Therapeutic communities use interpersonal interactions within a structured community milieu to treat substance abuse. They have shown promising outcomes, especially among people with substance use disorders who require a highly structured environment to succeed. Therapeutic communities are used frequently in correctional institutions to treat inmates with severe substance use disorders and who exhibit antisocial behavior. Positive outcomes have been found for many participants, such as reduced substance use and recidivism after release from incarceration. Since therapeutic communities focus on communal processes to facilitate change, this treatment may not be an effective means to individualize care. In addition, the communities may not be helpful for autonomous, high-functioning individuals or people with severe co-occurring psychiatric disorders. However, these communities have func-tioned well in correctional settings and seem to be well designed to serve the needs of inmates with severe substance use disorders who are motivated to change their behavior.
Substance Abuse Treatment within Therapeutic Communities
Therapeutic communities are commonly used in correctional institutions to treat substance use disorders and other life problems. Therapeutic communities operate under the assumption that substance use is a consequence of a dysfunctional lifestyle that requires a holistic treatment solution to facilitate change. Holistic healing occurs within a highly structured peer milieu that seeks righteous living without substance use. In therapeutic communities, the interpersonal interactions within the context of communal living are considered to be the mechanism for treating substance use. The community models appropriate behavior for individual members, serves to correct the behaviors of individuals when they are inappropriate, and shapes changes in individuals. The historical roots of therapeutic communities for substance abuse can be traced to the Synanon community.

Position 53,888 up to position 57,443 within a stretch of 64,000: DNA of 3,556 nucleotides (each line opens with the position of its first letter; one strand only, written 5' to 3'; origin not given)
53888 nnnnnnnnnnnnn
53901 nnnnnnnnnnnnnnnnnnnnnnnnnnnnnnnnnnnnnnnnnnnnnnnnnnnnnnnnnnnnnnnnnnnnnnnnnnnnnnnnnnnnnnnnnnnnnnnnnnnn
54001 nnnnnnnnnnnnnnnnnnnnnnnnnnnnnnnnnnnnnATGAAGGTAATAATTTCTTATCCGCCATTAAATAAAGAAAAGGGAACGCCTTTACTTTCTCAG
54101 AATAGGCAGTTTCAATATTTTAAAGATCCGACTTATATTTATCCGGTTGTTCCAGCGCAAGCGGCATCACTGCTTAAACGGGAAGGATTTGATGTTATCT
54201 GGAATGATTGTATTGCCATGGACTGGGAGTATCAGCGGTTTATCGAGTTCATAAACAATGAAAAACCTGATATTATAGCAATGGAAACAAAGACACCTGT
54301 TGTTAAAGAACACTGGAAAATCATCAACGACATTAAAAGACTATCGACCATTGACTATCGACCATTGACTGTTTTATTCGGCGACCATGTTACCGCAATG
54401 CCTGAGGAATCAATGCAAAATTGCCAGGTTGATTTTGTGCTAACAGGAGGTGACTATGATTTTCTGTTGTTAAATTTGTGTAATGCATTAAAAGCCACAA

Therapeutic communities often include group work and may provide opportunities to participate in 12-step support groups. However, therapeutic communities differ from traditional treatment in that they view engaging in everyday life activities within the context of the community as a critical part of the healing process. For example, treatment involves engaging in work activities that benefit the community. In correc-tional institutions, staff and senior community members assume mentorship roles for the junior members of the community. They often function as closed communities, operating as independently of their surroundings as possible, and frequently require junior members of the group to limit exposure to events outside the community until they reach a certain level of maturity in the program.
Emphasis is placed on the importance of social relationships and reciprocal social support among participants and staff in the therapeutic community which can contribute to persistence in treatment engagement and better treatment results. Encouraging friends and family to participate in treatment also has been used to enhance social support with positive results among therapeutic community participants. Following treatment, participants often report improved relations with friends and family.
Research on Therapeutic Communities